Sen. Bernie Sanders narrowly won the New Hampshire primary, but the bigger story is that 52.6% of voters picked three candidates in the so-called moderate, more electable lane.
Sanders strikes fear in the party establishment, he draws enthusiastic crowds with bullying supporters, and he is benefiting from a movement against him that is divided among too many candidates to succeed. Bernie Sanders sounds a lot like the Donald Trump of 2020. He’s on the move but underestimated at every step.
The moderates are afraid Sanders can’t beat President Trump in the fall. They’re afraid that Sanders’s policies do not reach the swing voters who will decide the election. They’re worried that Trump and his surrogates can rightly tag Sanders as a socialist.
It wasn’t that long ago that the Republicans successfully demonized the word “liberal” and made liberal candidates the enemy of the voter. Out of that strategy the Democrats rallied around another word: “progressive.” Socialism makes progressive politics look right of center. The more time Sanders spends defending his self-appointed label, the less time he will have to talk about what he can do for working families. 
Indeed, Trump is dying to run against Sanders and spends less time demeaning him than he does the other Democrats so that Sanders remains viable. 
In fact, with all of Trump’s self-inflicted wounds and generally underwater popularity, Sanders may be the riskiest of the wannabes to take on Trump. Yet he’s the party frontrunner.
Moderates, step aside
With Sen. Elizabeth Warren in freefall Sanders is likely to consolidate the support of the left wing of the Democratic party. On the other hand, the moderate lane is still divided up among Mayor Pete Buttigieg, Senator Amy Klobuchar, and former Vice President Joe Biden. The split means Sanders is en route to winning the nomination with a plurality – not a majority – of party support. 
Had Klobuchar not turned in a bravura performance in the debate on the eve of the New Hampshire primary, she may have stalled, not surged, and her support largely would have gone to Buttigieg. This would have given Buttigieg a second consecutive victory and put him in the driver’s seat, not Sanders.  But Buttigieg and Klobuchar will continue to duke it out in the middle ring – and whatever chance Biden has left, he will eat into their totals too.
Other than a potential cash crunch, none of the trio has a real incentive to get out. In one way or another, they’ve been envisioning this moment for years. They’re not going to stop right when they can taste it – even if it means bringing fellow moderates down and helping reelect Trump in the process.
Warren’s deflating popularity largely helps Sanders. The mess in the middle works to Sanders’ benefit. 
If Biden fails to reignite in South Carolina, he must get out before Super Tuesday.
If one of Buttigieg or Klobuchar is consistently winning in the next two races, then the other must get out before Super Tuesday.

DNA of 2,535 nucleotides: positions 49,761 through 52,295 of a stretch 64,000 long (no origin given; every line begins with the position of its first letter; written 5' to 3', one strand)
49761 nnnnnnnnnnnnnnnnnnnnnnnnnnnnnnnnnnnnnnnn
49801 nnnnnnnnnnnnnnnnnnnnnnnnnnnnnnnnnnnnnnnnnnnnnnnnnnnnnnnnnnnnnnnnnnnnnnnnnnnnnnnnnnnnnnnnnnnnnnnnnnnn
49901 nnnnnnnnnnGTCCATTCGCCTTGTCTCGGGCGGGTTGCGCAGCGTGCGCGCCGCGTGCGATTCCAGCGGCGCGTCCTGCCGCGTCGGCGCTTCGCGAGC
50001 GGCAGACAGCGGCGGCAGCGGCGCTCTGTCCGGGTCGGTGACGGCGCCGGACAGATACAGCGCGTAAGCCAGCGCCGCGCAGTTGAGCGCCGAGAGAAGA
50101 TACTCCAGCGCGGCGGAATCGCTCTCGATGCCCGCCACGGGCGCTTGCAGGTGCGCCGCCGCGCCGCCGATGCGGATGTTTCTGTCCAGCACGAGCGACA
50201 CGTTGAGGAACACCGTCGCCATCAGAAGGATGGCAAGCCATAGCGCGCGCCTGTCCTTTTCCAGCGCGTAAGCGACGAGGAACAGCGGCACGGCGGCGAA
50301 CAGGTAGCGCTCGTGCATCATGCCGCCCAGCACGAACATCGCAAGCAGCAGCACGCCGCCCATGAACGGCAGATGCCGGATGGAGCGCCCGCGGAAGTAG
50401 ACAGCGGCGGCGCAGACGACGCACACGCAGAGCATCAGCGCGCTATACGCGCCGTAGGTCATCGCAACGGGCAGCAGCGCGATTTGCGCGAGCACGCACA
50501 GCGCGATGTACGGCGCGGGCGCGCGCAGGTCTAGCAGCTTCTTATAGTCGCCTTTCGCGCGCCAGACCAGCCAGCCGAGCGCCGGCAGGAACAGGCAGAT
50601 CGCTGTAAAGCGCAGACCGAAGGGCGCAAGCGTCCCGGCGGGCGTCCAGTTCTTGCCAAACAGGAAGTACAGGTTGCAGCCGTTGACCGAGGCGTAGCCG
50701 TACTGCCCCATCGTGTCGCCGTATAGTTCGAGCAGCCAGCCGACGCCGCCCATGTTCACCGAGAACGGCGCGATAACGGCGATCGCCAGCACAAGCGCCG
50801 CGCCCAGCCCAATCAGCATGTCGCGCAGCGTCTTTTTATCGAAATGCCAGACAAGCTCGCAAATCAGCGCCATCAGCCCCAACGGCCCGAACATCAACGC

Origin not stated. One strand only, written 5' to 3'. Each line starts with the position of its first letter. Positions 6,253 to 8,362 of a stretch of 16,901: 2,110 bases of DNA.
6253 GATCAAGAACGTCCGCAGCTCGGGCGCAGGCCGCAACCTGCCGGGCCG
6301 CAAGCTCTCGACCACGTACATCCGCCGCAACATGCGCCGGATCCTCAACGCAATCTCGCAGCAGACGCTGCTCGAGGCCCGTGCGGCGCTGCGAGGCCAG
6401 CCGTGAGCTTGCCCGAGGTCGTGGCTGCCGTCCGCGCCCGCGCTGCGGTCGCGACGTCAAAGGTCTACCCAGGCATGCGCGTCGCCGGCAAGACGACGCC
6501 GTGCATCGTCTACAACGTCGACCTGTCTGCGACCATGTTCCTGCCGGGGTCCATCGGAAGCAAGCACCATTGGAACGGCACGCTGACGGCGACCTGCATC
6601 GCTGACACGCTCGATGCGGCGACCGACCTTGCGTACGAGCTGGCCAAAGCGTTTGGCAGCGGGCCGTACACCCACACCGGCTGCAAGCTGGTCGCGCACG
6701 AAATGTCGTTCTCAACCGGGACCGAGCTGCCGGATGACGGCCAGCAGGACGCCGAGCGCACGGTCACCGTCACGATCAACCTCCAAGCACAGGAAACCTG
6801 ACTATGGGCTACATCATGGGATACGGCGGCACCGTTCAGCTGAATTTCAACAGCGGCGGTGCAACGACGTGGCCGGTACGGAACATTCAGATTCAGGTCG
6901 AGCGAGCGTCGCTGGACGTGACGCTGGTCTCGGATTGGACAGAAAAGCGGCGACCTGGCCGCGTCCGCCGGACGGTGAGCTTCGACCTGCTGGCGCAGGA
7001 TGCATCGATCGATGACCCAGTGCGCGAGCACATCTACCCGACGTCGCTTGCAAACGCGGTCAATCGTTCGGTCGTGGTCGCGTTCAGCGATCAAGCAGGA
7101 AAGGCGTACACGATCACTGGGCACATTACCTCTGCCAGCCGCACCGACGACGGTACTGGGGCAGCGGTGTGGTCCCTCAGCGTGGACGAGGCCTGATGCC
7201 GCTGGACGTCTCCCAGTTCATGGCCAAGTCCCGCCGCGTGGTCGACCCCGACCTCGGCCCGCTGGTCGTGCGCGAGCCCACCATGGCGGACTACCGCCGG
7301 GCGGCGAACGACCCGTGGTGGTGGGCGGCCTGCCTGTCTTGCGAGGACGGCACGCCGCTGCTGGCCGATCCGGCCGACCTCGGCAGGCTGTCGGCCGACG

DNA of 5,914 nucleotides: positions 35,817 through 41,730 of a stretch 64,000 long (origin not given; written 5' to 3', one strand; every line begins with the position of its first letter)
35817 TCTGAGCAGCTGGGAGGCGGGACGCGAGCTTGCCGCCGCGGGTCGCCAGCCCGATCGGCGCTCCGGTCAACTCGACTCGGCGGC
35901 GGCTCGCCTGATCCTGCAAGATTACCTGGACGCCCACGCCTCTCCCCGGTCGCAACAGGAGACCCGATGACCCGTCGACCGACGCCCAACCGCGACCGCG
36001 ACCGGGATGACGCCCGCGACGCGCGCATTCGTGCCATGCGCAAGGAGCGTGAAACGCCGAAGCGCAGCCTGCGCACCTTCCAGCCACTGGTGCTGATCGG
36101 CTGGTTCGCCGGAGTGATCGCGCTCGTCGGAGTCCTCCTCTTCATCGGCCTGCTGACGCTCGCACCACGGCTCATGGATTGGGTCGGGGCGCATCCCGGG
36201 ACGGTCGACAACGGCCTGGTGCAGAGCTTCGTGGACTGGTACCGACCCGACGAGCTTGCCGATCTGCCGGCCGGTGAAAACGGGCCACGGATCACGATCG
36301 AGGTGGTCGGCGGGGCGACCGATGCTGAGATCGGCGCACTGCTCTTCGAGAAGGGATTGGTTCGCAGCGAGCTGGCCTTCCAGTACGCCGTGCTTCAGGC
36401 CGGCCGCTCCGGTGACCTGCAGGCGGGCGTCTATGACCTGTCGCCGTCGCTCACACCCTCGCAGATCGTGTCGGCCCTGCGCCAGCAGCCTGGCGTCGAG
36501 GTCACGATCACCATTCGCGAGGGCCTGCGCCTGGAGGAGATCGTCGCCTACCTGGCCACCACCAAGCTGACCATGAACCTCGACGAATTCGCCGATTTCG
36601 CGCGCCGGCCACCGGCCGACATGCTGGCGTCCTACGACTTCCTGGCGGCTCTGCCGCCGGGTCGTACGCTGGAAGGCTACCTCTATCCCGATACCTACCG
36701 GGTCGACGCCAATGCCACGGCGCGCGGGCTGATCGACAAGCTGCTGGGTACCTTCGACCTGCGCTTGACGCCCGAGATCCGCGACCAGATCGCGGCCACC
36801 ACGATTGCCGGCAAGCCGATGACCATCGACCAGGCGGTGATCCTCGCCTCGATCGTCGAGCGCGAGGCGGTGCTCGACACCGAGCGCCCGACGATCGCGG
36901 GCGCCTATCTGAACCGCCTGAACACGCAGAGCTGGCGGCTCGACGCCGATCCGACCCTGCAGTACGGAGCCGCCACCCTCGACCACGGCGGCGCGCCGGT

There can be only one moderate to take on Sanders if the center of the party wants to win. 
The moderate lane gets even more muddled when former Mayor Mike Bloomberg and his wallet enter the fray. His late-start approach has never been tested with his resources, and his numbers improve week over week. Even if more than one moderate makes it to Super Tuesday, which seems likely, they’ll divide votes even more when Bloomberg joins, further propelling Sanders. 
Part of the logic of Bloomberg’s run is denying Sanders a majority of delegates going into the convention. But for all of the talk of a brokered convention, if Sanders has a convincing if not majority lead come Milwaukee, the party will coronate him.
If the party really wants to pick someone who can appeal to moderate voters, then the number of moderate candidates needs to consolidate to one.
The challenge and opportunity of Sanders
While a moderate consolidation to defeat Sanders would put Democrats on a better footing, the Vermont senator could surprise in November and win.
There are two competing theories on how to win a general election in 2020. The first is to persuade the persuadables, the handful of swing voters in swing states in order to reach 270.  
The other theory is to motivate your base and the disaffected to come out and vote for you. This was key to Trump’s victory, and based on the way he governs, it’s key to his reelection strategy too.
With a strong economy, Sanders as socialist fails if the persuasion theory dominates. But he can go toe-to-toe with the President if the election is about motivation. Plus there will be plenty of voters who just want to dump Trump and his stench, even if they violently disagree with Sanders on most issues. The old way of politics has Sanders losing. An unpredictable and angry electorate could end up inaugurating President Sanders next January.
Michael Gordon has a long history in Democratic politics and communications strategy. He worked in the Clinton White House and as a spokesperson for the Clinton Justice Department. He also has served on multiple national, state, and local campaigns.